The amplifier circuit below has a gain of 29000. It means when a sine wave is given in about 10uV, the output will be 290mV. I tested it in circuit-simulation and it was a success with the given values. The only thing is that when the power supply changes to something like 9v from 5v, it points at nearly very low gain. What is the issue there? Is there a short circuit in any place? The other question is about if the circuit below can be used in rf amplifications?


osc result

  • \$\begingroup\$ RF? Are you intending this for RF? Or audio? Or learning? \$\endgroup\$ Jun 7 at 1:27
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    \$\begingroup\$ The above circuit (likely) isn't appropriate to RF. But doesn't matter since this is just a 'try'. I'll take it as idealized and no parasitics. So, what happens to the operating point of the BJTs when the voltage supply is lowered? Can you discuss your thoughts on that point? \$\endgroup\$ Jun 7 at 1:56
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    \$\begingroup\$ @lastime I'll directly address your question in comments then. But it won't help as you can't keep any of your design topology. It's wrong in so many ways that I can reasonably say there's nothing right about it. The lower gain is due, in some large part, to you further-saturating out Q2 and Q4. And in some large part because their bases are directly connected to the collectors of the prior BJTs. (Though those two things are really part and parcel with each other.) \$\endgroup\$ Jun 7 at 2:57
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    \$\begingroup\$ @lastime Do as you wish. But I think it helps a lot if you spend more time on design/study and less on construction. I usually spend about 70% of my time doing nothing but crafting a carefully worked out design on paper. Then 30% implementing. It just flows out very fast when you know what you are supposed to achieve and what to test along the way. A lot less "re-do" and waste, too. But to each their own. I can't argue when you say you know yourself better than I do. You will win that argument every time. Best wishes. \$\endgroup\$ Jun 7 at 3:18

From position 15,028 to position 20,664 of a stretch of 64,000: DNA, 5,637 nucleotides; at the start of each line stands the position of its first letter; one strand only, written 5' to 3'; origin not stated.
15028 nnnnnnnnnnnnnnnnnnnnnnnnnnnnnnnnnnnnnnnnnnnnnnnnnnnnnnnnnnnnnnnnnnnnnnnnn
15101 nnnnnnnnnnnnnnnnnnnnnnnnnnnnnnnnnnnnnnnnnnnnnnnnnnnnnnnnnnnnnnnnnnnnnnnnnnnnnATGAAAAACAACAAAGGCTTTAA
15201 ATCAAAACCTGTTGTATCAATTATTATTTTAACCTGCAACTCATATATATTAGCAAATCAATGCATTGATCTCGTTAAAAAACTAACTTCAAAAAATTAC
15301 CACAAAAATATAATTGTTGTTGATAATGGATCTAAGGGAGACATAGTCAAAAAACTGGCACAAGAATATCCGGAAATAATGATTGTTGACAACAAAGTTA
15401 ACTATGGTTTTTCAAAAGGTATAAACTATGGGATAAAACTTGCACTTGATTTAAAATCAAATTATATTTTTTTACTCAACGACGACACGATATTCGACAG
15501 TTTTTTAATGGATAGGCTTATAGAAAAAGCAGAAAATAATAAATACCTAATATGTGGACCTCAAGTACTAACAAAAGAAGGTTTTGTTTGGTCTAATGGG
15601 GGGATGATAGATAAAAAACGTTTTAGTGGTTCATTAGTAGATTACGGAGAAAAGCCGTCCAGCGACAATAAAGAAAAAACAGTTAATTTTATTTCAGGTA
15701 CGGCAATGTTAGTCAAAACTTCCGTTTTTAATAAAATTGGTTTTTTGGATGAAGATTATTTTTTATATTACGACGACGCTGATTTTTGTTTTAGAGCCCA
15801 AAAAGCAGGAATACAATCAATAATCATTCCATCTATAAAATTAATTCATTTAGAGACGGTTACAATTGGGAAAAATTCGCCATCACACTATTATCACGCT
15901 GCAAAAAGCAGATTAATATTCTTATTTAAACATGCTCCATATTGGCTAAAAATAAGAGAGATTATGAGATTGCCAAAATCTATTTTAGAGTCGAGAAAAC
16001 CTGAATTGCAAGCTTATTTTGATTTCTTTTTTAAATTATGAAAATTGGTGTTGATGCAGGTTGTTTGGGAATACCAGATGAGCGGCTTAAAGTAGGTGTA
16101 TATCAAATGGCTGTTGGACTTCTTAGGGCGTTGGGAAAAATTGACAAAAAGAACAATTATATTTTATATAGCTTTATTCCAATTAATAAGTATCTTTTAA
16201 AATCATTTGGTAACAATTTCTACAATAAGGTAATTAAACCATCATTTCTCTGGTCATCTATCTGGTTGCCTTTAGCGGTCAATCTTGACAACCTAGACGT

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    \$\begingroup\$ @lastime The main thing is that you don't let anything or anyone stop you. Keep working at things and you will get there. It would make me feel sorry if the result of what I wrote had the effect of dumping cold water on you. Here's the thing. Grounding the emitter does increase gain. But it leads to gain that varies with the signal (distortion.) Learning how to bias is important. Learning about the incredible power that comes from NFB is important. All this stuff takes some time to accumulate and put into context. Keep pushing forward. Find someone nearby to help out, too. And best wishes. \$\endgroup\$ Jun 7 at 4:36

1 Answer 1


That circuit is not going to work very well if at all. The main problem is the biasing. You have direct coupled stages with no emitter resistors. With the base of Q2 connected directly to the collector of Q1 what will Q1's collector voltage be (remember, a base-emitter junction is basically a diode)? What will Q1's base voltage be (it's getting it's bias through a resistor from the collector voltage)? How will a transistor act with those voltages?

Also, you want to use it for RF, but have large value coupling capacitors, 470uF and 10uF, values that would generally need to be electrolytic types which don't work so well at RF. For RF you would expect to see coupling caps in the pF to nF range.

Edit: I've run a simulation and this circuit does show a good amount of amplification at certain supply voltages, which is a bit surprising as the DC bias on the collectors are only around 619 mV for Q1 and 367 mV for Q2 with a 5 V supply. Increasing the supply to 9 V increases the Q1 collector voltage slightly to 637 mV but this biases Q2 on more dropping it's collector voltage to 86 mV, which would explain the drop in gain at higher supply voltage. It also causes the bottom of the waveform to get clipped resulting in a large amount of distortion.

That's in simulation... how it would work with real world components might be quite different.

All that said, the circuit is very sensitive to supply voltage and also temperature variations. And, at RF frequencies it's gain drops off, being 3 dB down at around 1.5 MHz.

  • \$\begingroup\$ Yeah, that is right. Huge capacitors make headache in RF. Thanks for feedback. \$\endgroup\$
    – lastime
    Jun 7 at 2:26
  • \$\begingroup\$ I upvoted because it is maybe an answer but not satisfying enough. As the question has been qualified, could you tell me why the power supply must be a 5V and not a 9V? I mean the circuit is an imagined one. The bias is a problem, because the output would be something other than the input. For most of the inputs, the 5V gives me always the same format of input wave. Why has 9V less gain than 5V? I would suggest to take a voltage regulator for 5V. \$\endgroup\$
    – lastime
    Jun 7 at 2:44
  • \$\begingroup\$ @lastime Added some to my answer after running some simulations. \$\endgroup\$
    – GodJihyo
    Jun 7 at 4:42

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